Articles On Manual Therapy
Discussion Of Stimulation
George C. Taplin, M. D., D. O.
Journal of the American Osteopathic Association
My colleague, Dr. Cherry has been giving us fifteen minutes of very
active and skillfully applied Stimulation. We found listening
to him very profitable. He has reminded us that over-stimulation
may result in inhibition. If I am fortunate enough to bring
the stimulation to such a point that inhibition may take hold on
us sufficiently to allow us to keep our chairs stiller than has
been done thus far in this convention, my results will be appreciated
by the coming speaker and by those who are anxious to hear.
Allow me in the above desire to disregard the physiological fact
that over-stimulation produces inhibition by causing temporary paresis.
Dr. Cherry makes the point that functional activity can be increased
by mechanical stimulation and decreased by mechanical inhibition
without correcting the causative lesions back of the functional
error. I wish to emphasize this statement because I have found
it to be true in many clinical experiences.
About three years ago I was called to an adjoining state to my
own to see an aged woman who was dying of chronic nephritis complicated
with aortic incompetence and mitral regurgitation. She was
under the constant care of her family physician and two eminent
specialists, one from New York City, and one from Boston.
When I was called, her physicians had summoned the family to her
side. She had been unconscious for several days, and for twenty-four
hours previous to my arrival no urine had been secreted. Occasional
attacks of heart failure had been overcome by the powerful heart
stimulant, nitro-glycerine, and the administration of oxygen gas.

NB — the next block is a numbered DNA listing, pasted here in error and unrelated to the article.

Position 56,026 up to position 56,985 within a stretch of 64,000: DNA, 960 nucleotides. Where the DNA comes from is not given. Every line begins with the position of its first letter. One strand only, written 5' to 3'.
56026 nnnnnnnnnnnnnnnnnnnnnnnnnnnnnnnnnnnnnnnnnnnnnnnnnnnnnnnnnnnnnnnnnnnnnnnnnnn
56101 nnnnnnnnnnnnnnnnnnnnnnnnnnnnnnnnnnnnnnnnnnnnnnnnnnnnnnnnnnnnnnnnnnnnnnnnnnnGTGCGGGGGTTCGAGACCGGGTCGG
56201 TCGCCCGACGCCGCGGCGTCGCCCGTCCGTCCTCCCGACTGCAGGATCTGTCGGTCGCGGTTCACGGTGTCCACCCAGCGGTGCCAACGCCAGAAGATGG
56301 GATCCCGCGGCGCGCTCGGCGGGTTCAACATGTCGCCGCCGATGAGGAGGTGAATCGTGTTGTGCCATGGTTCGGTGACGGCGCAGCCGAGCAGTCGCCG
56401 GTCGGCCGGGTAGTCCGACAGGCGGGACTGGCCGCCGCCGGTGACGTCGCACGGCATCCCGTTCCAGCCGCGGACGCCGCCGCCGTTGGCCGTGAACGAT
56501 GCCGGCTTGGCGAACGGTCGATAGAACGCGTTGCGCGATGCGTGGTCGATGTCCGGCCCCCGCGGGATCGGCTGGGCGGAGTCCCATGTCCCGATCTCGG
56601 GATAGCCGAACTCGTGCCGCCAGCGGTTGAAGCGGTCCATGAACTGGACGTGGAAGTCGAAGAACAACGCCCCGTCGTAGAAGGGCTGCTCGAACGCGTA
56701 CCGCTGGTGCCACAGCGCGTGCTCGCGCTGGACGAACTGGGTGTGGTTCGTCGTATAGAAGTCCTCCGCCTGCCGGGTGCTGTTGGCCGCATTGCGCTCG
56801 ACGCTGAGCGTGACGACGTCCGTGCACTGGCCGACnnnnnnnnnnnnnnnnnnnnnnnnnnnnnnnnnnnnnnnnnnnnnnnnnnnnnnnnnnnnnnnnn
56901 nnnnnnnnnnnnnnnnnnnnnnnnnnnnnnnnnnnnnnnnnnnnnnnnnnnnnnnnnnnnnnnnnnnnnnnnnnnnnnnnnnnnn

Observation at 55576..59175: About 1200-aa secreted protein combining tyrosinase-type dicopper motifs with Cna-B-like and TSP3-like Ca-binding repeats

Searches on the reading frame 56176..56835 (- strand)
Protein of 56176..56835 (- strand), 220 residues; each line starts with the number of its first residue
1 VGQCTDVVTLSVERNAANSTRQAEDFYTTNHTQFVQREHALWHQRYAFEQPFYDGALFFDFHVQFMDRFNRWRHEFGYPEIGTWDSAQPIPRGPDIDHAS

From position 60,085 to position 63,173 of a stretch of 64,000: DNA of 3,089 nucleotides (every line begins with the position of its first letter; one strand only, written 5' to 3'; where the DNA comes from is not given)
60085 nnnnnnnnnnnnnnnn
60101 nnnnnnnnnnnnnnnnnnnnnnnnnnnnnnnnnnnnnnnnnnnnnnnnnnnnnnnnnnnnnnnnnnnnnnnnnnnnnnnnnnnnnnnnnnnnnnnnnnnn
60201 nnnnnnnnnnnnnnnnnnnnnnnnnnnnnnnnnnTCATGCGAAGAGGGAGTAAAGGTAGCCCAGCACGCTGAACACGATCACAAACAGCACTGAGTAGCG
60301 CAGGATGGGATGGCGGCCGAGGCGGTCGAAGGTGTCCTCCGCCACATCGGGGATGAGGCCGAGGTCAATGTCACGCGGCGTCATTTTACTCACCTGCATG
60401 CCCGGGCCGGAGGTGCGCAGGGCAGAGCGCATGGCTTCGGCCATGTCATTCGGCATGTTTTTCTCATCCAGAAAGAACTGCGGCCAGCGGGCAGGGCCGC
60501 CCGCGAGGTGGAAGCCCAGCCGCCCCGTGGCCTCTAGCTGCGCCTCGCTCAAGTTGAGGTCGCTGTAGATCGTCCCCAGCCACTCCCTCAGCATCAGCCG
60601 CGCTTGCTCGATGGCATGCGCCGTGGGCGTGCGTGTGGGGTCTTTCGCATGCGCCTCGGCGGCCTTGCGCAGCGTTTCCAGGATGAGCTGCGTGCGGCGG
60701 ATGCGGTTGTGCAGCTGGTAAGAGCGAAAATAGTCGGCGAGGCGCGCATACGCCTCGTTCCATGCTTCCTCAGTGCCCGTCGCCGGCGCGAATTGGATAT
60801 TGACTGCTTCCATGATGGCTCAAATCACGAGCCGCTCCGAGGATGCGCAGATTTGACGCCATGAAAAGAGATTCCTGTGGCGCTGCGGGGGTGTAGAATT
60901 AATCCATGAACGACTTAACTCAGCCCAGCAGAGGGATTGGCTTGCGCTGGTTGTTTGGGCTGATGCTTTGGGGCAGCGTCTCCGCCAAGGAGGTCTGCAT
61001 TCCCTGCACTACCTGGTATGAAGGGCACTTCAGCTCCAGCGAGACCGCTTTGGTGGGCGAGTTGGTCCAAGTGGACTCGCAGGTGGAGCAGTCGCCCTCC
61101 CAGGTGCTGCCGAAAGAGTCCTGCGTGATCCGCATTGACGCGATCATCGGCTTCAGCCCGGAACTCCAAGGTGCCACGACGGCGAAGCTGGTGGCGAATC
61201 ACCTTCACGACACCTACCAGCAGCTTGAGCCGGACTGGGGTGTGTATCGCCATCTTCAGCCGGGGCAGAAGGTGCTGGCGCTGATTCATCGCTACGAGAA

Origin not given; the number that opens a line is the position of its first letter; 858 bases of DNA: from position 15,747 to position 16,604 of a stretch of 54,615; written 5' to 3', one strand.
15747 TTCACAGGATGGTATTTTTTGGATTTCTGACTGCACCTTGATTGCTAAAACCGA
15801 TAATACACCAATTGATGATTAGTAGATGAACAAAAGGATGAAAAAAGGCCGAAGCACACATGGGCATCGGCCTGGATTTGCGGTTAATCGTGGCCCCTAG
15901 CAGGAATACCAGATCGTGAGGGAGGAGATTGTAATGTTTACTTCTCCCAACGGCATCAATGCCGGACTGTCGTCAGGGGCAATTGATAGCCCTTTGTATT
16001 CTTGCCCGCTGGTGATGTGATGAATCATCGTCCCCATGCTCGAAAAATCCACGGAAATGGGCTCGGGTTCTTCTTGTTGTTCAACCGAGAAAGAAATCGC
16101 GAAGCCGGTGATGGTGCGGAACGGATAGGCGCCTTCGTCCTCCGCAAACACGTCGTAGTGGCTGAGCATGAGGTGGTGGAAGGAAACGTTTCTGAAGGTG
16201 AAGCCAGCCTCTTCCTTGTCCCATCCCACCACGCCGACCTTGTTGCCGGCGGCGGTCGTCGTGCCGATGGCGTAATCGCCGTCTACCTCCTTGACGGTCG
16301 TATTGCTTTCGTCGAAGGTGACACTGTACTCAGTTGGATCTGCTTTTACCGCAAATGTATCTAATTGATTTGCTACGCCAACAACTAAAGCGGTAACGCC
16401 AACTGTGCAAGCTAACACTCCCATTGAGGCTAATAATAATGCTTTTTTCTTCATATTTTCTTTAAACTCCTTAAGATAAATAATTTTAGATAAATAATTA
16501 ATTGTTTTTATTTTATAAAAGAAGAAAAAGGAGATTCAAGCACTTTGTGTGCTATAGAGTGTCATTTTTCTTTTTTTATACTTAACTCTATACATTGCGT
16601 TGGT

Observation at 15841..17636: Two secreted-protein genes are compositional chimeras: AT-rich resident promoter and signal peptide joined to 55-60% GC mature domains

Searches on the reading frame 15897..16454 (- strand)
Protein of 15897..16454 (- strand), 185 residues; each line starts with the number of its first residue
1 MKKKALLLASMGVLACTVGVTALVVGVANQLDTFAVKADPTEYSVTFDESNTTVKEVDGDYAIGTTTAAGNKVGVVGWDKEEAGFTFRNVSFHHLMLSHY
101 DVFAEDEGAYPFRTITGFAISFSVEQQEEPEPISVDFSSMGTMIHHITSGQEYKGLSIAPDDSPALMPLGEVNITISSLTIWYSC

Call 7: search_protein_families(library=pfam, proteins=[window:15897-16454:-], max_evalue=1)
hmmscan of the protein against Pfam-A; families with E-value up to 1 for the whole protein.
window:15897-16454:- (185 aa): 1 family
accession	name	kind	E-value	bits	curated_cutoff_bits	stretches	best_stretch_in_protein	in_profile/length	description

I do not think there was the least possibility of saving or of rallying
her for any great length of time. The case was too far advanced.
However stimulation frequently applied to the renal center revived
the action of the kidneys, and in the subsequent attacks of heart
failure, when the fingers would become livid and the pulse imperceptible,
stimulation of the cardiac center would bring back the heart action
quicker than nitro-glycerine had previously done. The pulse
would again be felt and the extremities regain normal color.
I did all that I could for her and watched her practically without
intermission for nearly four days, during which time I stimulated
the cardiac center through a dozen or more such crises. I
told the relatives frankly that the ultimate result could be but
one thing; that I was powerless to do more than I was doing.
The family physician was a long-standing friend of the patient,
and some of her relatives felt that she would prefer him at her
bedside at the last. This proposal I willingly agreed to.
I think this process could have been continued for some time longer
before all power of reaction to stimuli would have been gone.
I think if the patient had been seen a few months earlier the prognosis
would have been vastly better even though she was past 70 years
of age. A few hours after my departure she passed away in
one of these attacks. I mention this case rather than some
of more favorable termination, on account of the immediately visible
evidence of the effects of stimulation upon the heart and kidneys.
Dr. Cherry has cited an example of restoring equilibrium
by stimulation and inhibition, thus curing a case in which no lesion
existed other than misplacement of fluid tissues. This is
just as truly the correction of a lesion, therefore osteopathic,
as the setting of a bone, or the adjustment of a ligament.
Other cases may be cited where stimulation and inhibition may produce
correction; for example, the removal of intestinal obstruction by